Skip to Content

What is the lifespan of a wart?

Warts are benign (non-cancerous) skin growths caused by infection with one of over 100 types of human papillomavirus (HPV). They typically appear as small, rough bumps that may resemble a cauliflower and range in color from flesh colored to brown or black. Warts can develop anywhere on the body but are most commonly found on hands and feet. Many warts resolve spontaneously, while others may persist for years. The lifespan of an individual wart depends on several factors.

What is the average lifespan of a wart?

On average, a wart will last between 1-2 years before going away on its own. However, some data suggests that up to two-thirds of warts may disappear within the first 2 years. The duration a wart persists can vary significantly based on the individual and type of wart.

Here are some general timelines for how long warts typically last:

  • Common warts – 12 months
  • Plantar warts – 2 years
  • Flat warts – 8 months
  • Palmar/hand warts – 18 months
  • Face/oral warts – 6 months
  • Genital warts – 6 months to several years

While these timeframes represent averages, it’s important to note that some warts may stick around for much longer. Factors like location, type of HPV, and a person’s immunity can all affect the lifespan of an individual wart.

What factors affect how long warts last?

The duration that a wart persists is influenced by several key factors:

Type of wart

The type of HPV causing the wart impacts its lifespan. Warts on the hands and feet tend to persist longer than warts in other areas. For example:

  • Common warts on hands and fingers tend to last longer than facial or flat warts.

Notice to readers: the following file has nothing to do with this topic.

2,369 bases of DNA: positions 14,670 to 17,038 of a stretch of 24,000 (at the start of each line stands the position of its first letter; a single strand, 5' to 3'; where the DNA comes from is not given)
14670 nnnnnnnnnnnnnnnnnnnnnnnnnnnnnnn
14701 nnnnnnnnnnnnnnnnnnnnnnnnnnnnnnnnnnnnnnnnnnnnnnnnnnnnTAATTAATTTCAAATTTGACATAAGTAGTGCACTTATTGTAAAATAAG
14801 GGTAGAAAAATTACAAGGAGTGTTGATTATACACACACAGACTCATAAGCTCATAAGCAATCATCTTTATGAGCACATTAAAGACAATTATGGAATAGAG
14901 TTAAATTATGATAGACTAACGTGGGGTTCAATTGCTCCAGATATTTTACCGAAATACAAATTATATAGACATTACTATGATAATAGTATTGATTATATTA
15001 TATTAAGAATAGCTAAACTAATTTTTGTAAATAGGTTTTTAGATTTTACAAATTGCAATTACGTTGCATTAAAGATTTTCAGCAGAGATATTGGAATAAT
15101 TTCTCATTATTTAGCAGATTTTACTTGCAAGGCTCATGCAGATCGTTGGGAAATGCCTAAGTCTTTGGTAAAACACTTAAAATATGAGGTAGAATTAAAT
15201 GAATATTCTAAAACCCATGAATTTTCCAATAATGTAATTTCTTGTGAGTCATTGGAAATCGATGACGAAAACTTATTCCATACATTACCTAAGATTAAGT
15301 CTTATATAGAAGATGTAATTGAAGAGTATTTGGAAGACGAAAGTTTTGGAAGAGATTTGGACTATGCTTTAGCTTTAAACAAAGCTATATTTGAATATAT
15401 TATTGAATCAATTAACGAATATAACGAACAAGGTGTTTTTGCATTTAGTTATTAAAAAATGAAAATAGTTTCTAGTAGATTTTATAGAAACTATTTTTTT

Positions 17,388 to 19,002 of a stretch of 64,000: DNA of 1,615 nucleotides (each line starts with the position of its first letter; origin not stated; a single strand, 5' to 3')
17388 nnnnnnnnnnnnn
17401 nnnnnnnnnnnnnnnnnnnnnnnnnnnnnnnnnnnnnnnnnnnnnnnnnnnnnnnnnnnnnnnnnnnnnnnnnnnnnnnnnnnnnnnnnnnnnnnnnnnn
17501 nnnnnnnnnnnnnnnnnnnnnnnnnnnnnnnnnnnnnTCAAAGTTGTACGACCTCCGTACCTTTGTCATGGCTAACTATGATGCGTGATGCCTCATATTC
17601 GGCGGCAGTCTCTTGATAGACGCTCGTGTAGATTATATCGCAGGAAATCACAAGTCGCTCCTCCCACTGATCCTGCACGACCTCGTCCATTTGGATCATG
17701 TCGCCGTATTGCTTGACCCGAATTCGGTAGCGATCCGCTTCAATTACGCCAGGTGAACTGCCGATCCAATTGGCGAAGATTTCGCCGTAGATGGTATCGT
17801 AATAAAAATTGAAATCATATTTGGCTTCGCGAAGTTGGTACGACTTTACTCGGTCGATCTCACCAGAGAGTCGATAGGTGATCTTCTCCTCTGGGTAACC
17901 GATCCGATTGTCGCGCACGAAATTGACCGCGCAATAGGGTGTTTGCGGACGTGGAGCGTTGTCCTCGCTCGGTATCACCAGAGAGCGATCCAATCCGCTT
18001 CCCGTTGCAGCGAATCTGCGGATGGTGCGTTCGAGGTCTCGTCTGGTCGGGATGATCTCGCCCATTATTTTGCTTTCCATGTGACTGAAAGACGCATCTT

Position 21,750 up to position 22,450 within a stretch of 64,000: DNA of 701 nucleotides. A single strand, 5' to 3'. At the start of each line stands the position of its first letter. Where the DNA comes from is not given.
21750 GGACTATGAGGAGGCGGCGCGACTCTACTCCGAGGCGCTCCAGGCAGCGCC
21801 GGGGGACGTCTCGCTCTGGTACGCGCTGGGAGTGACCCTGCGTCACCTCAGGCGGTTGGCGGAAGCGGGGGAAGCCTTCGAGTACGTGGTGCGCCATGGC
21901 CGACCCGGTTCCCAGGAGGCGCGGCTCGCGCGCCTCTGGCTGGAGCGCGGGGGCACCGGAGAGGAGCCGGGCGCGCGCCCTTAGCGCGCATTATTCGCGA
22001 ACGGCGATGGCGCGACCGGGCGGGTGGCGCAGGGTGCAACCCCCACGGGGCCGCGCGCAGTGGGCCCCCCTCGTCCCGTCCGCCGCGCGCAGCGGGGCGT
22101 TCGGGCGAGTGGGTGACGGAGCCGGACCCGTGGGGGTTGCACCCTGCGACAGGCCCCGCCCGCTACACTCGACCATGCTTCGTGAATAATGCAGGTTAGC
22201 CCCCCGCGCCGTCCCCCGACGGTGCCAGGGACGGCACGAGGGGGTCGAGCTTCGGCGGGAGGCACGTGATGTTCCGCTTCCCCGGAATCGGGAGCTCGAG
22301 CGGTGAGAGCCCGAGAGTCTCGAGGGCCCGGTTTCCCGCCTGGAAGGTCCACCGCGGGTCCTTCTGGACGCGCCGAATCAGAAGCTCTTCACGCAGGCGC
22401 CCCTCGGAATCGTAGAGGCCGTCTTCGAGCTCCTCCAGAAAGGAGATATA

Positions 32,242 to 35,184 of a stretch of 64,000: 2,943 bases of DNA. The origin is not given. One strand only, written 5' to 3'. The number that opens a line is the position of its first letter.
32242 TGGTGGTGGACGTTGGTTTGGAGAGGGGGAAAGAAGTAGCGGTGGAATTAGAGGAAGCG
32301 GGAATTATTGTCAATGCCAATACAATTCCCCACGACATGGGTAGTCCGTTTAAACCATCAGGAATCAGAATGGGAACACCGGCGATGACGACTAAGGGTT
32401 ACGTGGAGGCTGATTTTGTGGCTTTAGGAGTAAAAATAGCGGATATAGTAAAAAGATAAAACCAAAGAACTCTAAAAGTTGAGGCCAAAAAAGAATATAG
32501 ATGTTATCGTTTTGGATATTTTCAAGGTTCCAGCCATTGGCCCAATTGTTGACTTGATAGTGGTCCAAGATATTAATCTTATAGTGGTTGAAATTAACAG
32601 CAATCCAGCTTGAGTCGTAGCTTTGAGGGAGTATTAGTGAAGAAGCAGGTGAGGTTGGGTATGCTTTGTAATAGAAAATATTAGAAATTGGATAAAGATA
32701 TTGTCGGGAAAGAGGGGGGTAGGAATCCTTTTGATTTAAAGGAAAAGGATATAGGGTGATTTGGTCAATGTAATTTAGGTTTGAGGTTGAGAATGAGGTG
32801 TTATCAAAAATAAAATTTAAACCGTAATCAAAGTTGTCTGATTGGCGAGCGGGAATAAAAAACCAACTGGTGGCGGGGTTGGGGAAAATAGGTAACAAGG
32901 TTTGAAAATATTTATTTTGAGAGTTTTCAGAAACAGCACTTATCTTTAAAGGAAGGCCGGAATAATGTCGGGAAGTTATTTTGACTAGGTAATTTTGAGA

• Plantar warts on the soles of the feet often persist for many years due to pressure from walking.
  • Genital warts can last varying lengths of time depending on strain of HPV.


Where the wart has developed affects how long it sticks around. Pressure and friction can cause certain types of warts to persist longer:

  • Plantar warts on feet may persist for years due to pressure from walking.
  • Warts under fingernails resistant to treatment due to location.
  • Facial warts tend to clear more quickly than hand/foot warts.

Number of warts

People with a larger number of warts tend to have them persist longer than just a solitary wart.


Younger children’s immune systems often clear warts more effectively than older children and adults.

  • 65% of warts in children under 12 resolve within 2 years.
  • Only 30% of warts in adults over 18 resolve in 2 years.

Immune function

Individuals with weakened immune systems due to medication or illness often have warts that are stubborn and long-lasting.

HPV strain

The specific type of HPV causing the wart also impacts its duration. For example:

  • HPV types 2 and 4 associated with common warts that persist longer.
  • HPV types 6 and 11 linked to genital warts that clear more quickly.


Treating warts with medications, procedures like cryotherapy, or home remedies can shorten their lifespan.

Recurrent warts

Even with treatment, warts may come back. Recurrent warts tend to last longer with each reoccurrence.